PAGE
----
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Intro to Clinical Statistics
by Timothy Bilash MD
July 2005

based on:
Review of Basic & Clinical Biostatistics
Beth Dawson, Robert Trapp (2001)

From CH6 and Ch10


  1. Levine Test (p141)

    1. Levine Test is an alternative test for the equality of means

      1. Utilizes absolute deviations from the mean
      2. Tests the hypothesis that the average of the absolute value of the observation deviations from the mean is the same in each group.
      3. Two-Sample T-Test is done, using the absolute value of the deviations (absolute distance each observation is from the mean in that group) rather than the deviations
      4. If the T Test on these deviations is significant (>.05), the hypothesis of equal variance is rejected and the T-Test on the difference of means is not appropriate.
        1. if the Levine Test is significant, the deviations from the mean in one group on average exceeds the other
      5. valid for normal and nonnormal population distributions
      6. a modified Levine Test replaces the mean with median

    2. [ANOTE] Statistical Significance [[ ]] ?expected value meaning

      1. statistical significance is determined by the deviations of the observed values from some expected value, not the observed values themselves. whether a test is done for equality of the expected value, or equality for some function of the expected value, want the deviations from the expected to be minimized.
        1. deviation = y-f(y)
          1. mean: f(y)=ybar
          2. least squares: f(y)=a+bx
      2. identical population distributions may be more important than equal population variances for validity of the T-Test.

  2. Welch Test (p141)
    1. another test for comparing means in two independent groups


    1. Predicting Group Outcomes (Nominal <-> Categorical <-> Grouped)

      1. Three methods are used for Outcomes measured on nominal scale (bi-valued: present or not-present, yes or no, true or false, + or - ) [[ ]]

        1. Logistic Regression (Curve Fitting)
          1. can be transformed into Odds Ratio
          2. Controls (adjusts) for confounding variables using analysis of co-variance
        2. Discriminant Analysis
          1. used less now
        3. Log-linear Analysis
          1. rarely used

    2. Logistic Regression (Curve Fitting) [[ ]]

      1. Fits an exponential (log-linearized) to the data (log-linearized), obtaining a regression coefficient (bi) for each factor

        1. Probability of outcome is divided up among the (N in number) X factors
          = 1 / [1 + exp(b0 + b1 X1 + b2X 2 + ... + bNXN )] = CONSTANT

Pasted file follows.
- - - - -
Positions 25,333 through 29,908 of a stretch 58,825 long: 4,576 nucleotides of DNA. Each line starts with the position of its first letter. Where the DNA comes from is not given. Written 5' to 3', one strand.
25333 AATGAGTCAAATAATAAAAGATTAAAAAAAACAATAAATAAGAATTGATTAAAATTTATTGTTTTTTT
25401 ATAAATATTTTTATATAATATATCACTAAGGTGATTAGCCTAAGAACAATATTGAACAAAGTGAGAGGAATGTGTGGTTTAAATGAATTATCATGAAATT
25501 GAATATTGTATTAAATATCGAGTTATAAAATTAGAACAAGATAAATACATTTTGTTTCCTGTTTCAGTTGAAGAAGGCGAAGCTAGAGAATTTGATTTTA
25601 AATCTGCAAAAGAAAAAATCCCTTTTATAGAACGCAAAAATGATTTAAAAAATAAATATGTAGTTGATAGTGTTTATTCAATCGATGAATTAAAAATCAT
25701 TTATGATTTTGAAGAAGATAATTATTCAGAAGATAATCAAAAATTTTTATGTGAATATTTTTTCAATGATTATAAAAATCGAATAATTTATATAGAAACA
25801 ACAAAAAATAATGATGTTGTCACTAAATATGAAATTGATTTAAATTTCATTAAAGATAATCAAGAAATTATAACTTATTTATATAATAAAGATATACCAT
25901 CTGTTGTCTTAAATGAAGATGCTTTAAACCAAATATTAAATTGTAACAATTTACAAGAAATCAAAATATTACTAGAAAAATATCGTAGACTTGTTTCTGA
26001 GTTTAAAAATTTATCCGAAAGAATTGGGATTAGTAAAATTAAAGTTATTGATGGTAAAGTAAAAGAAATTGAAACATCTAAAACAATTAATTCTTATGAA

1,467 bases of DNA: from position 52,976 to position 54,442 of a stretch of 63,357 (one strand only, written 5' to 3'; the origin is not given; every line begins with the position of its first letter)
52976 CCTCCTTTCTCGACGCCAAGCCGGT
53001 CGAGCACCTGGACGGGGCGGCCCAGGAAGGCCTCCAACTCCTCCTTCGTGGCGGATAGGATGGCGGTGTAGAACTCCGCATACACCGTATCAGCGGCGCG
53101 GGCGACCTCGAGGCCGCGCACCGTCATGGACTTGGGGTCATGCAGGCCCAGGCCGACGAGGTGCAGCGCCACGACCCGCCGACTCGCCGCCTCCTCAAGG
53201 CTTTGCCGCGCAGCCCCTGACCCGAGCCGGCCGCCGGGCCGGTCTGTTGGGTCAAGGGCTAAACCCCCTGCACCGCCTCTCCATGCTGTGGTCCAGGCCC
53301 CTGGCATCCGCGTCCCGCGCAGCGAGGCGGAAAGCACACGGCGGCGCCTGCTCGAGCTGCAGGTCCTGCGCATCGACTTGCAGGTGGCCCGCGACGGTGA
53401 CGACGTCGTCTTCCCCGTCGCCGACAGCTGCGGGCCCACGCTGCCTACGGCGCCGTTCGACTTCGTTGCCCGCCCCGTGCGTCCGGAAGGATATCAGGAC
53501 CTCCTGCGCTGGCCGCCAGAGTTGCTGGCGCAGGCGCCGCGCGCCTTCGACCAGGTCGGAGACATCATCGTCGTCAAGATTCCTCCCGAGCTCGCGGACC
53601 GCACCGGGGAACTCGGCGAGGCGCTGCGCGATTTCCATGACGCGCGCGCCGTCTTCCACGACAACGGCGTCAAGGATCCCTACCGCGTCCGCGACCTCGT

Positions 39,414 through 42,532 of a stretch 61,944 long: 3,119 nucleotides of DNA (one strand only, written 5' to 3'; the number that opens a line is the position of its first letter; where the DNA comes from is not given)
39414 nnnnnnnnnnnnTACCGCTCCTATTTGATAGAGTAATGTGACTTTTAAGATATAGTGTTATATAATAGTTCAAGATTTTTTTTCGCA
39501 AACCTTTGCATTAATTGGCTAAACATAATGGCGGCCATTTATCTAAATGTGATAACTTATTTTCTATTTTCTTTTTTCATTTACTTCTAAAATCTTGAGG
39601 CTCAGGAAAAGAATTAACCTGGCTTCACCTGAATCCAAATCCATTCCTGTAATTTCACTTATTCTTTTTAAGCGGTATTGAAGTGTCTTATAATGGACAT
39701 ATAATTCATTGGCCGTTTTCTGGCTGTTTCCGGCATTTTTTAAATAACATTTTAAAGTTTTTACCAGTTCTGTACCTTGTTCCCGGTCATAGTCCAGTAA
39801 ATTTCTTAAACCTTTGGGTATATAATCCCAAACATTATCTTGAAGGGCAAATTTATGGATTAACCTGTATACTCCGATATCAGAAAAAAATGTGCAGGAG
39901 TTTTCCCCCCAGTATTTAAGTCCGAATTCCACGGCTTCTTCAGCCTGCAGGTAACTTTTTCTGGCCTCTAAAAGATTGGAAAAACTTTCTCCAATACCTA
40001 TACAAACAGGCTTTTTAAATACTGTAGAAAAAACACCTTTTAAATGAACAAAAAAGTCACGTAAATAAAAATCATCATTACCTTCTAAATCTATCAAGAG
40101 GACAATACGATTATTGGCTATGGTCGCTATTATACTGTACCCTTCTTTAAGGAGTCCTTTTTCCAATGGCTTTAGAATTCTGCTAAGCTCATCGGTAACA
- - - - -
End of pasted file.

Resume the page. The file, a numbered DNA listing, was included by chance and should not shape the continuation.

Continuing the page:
2. Independent Variables are then selected or derived independently from the fit [[ ]]???

      2. Multiple outcomes vs multiple risks

        1. Logistic Regression - find best fit for multiple Risk Factors
          1. Multiple Risk Factors are Independent variables that are Numerical or Nominal(Categories) , ie, X's
          2. Single Outcome Variable is bi-valued (Logical), ie, Y, or can also be used for Multiple Outcomes if Categories
          3. Sometimes also called multiple regression

        2. Multiple Regression - find best fit for multiple Outcome Data, holding the values of all other variables constant
          1. Sometimes used to mean combination of both Multiple Risk Factors with Multiple Outcome Data (note confusion between these different uses)

      3. If the independent variables (predictors or risk factors) are bi-valued, then can interpret regression coefficients as Odds Ratio

        1. odds ratio is a summary statistic
        2. odds ratio is the outcome probability ratio for a bi-valued risk
        3. contrast a 95% chance in one patient with 100% chance in 95% of patients
          1. equivalent if odds ratio is constant
          2. an underlying problem for survival curves to distinguish between these (especially if time affects outcomes or risks)

      4. Chi-square Test is used to determine significance for each variable's regression coefficient when the Outcome is Multiple Categories/Nominal (cant use a T or F test)

      5. T or F test can be used if single input and single output variables to determine whether each regression coefficient is different from zero (if one binary risk and one binary outcome - see elsewhere)

      6. T Distribution can be used to form confidence intervals for each regression coefficient

        1. If 95% confidence interval for the odds ratio does not include value of one, then 95% confident that the factor associated with the odds ratio is a significant factor within the confidence interval

      7. Regression tends to underpredict the probability that a risk factor is present for a given outcome
        1. some advocate the Kappa Statistic for more correct percentage (but see R Wilcox for disagreement with this)

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